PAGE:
As Gunguy mentioned, be sure those fins are beyond the exterior surface of your wall. The A/C may have to be recessed into the wall a little bit to make this happen. You can always build a jamb around the interior of the opening and trim it just as if it was a window opening.

And check and see if the A/C unit needs to have any slope when you go to install it. Many units need to have a few degrees of slope so that condensation doesn't accidentally run into the house should the weep holes get plugged with debris.
 
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Old 07-23-09, 10:28 PM
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Originally Posted by XSleeper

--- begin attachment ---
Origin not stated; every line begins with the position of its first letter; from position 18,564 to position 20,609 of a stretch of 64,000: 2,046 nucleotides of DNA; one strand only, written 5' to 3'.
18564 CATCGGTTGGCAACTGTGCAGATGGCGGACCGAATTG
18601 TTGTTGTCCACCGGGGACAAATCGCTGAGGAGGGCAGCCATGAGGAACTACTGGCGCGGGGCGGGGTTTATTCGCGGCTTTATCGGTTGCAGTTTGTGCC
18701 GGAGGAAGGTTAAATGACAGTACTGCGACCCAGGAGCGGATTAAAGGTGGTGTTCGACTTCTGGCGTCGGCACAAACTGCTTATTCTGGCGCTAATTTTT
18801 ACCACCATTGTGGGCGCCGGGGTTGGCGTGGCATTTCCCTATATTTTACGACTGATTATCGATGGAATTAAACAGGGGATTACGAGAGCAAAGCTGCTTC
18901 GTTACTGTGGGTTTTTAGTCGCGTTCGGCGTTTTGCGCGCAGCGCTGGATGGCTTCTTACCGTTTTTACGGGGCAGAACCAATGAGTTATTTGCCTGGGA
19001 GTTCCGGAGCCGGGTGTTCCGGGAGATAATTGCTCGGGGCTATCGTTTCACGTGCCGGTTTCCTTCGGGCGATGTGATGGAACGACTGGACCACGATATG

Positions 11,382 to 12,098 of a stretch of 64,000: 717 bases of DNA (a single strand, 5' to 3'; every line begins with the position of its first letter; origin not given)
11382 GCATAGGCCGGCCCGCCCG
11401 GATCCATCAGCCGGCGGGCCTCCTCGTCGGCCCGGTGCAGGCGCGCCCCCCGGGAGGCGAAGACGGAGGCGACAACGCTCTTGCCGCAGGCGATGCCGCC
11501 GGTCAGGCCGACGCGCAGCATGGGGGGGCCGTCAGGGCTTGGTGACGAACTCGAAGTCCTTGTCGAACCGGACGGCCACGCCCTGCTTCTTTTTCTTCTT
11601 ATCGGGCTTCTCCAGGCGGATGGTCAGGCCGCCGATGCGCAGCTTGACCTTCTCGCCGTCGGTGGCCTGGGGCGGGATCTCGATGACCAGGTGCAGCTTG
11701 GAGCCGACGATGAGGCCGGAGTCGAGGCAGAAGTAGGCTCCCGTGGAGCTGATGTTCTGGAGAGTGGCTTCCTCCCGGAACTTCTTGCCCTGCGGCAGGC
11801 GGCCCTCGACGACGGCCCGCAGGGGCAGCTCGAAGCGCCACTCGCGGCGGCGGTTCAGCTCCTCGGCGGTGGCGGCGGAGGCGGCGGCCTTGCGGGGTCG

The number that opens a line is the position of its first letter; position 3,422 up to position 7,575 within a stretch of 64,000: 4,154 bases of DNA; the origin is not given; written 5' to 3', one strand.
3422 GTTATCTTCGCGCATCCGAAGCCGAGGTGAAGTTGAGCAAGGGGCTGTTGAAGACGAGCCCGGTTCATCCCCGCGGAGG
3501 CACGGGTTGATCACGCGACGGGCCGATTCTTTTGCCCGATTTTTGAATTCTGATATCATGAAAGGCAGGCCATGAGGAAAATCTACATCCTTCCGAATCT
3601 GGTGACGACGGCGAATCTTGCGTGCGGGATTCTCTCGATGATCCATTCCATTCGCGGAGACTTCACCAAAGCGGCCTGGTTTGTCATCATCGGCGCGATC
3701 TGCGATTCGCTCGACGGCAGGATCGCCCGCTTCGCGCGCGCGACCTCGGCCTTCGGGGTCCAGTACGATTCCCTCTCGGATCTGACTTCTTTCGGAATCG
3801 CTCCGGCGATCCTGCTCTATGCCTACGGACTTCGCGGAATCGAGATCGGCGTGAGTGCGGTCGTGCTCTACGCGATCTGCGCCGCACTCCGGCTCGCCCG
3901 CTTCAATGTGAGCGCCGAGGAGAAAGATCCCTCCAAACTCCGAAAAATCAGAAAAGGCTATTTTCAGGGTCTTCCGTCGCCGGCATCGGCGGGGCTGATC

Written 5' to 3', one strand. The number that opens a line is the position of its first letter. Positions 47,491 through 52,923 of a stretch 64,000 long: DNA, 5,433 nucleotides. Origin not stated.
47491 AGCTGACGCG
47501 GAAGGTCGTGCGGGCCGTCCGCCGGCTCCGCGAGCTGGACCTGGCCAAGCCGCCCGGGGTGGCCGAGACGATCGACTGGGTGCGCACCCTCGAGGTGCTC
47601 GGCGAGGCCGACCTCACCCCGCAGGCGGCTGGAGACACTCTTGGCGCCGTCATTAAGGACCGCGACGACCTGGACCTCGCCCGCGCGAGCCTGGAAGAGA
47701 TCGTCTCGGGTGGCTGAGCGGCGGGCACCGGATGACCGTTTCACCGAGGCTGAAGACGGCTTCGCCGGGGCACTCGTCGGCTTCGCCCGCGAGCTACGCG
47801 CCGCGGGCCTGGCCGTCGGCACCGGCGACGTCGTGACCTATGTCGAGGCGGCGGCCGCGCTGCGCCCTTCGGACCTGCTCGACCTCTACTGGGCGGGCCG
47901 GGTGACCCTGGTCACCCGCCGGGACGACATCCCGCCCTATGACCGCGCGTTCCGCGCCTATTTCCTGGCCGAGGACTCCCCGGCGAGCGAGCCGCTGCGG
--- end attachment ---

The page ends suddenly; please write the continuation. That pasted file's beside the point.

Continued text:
I'd suggest a skilsaw, with a 7 1/4" diamond serrated blade. After it's all framed in, I'd recommend lining the opening with a rubber membrane such as Grace Vycor Plus. Apply a strip on the bottom, then the sides, then the top, lapping each layer over the next, running the exterior of the membrane out onto the cut edge of your stucco.
As Gunguy mentioned, be sure those fins are beyond the exterior surface of your wall.
Just got the blade, as far as the rubber membrane,can I get that from Home Depot or Lowes ? How much should it cost?
I would like to put a molding on the inside around the unit.But what about on the outside? If I make a 6" frame going around will that be enough to hold the weight of the unit, or should I put some brackets to hold it up. I plan on screwing the shell to the 2 by 6 frame and then shove in the unit.

As far as the fins, I have about 10" before I get to the fins so I think I am okay as far as that. I think I may only need about 7" at most.
 
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Old 07-24-09, 05:55 AM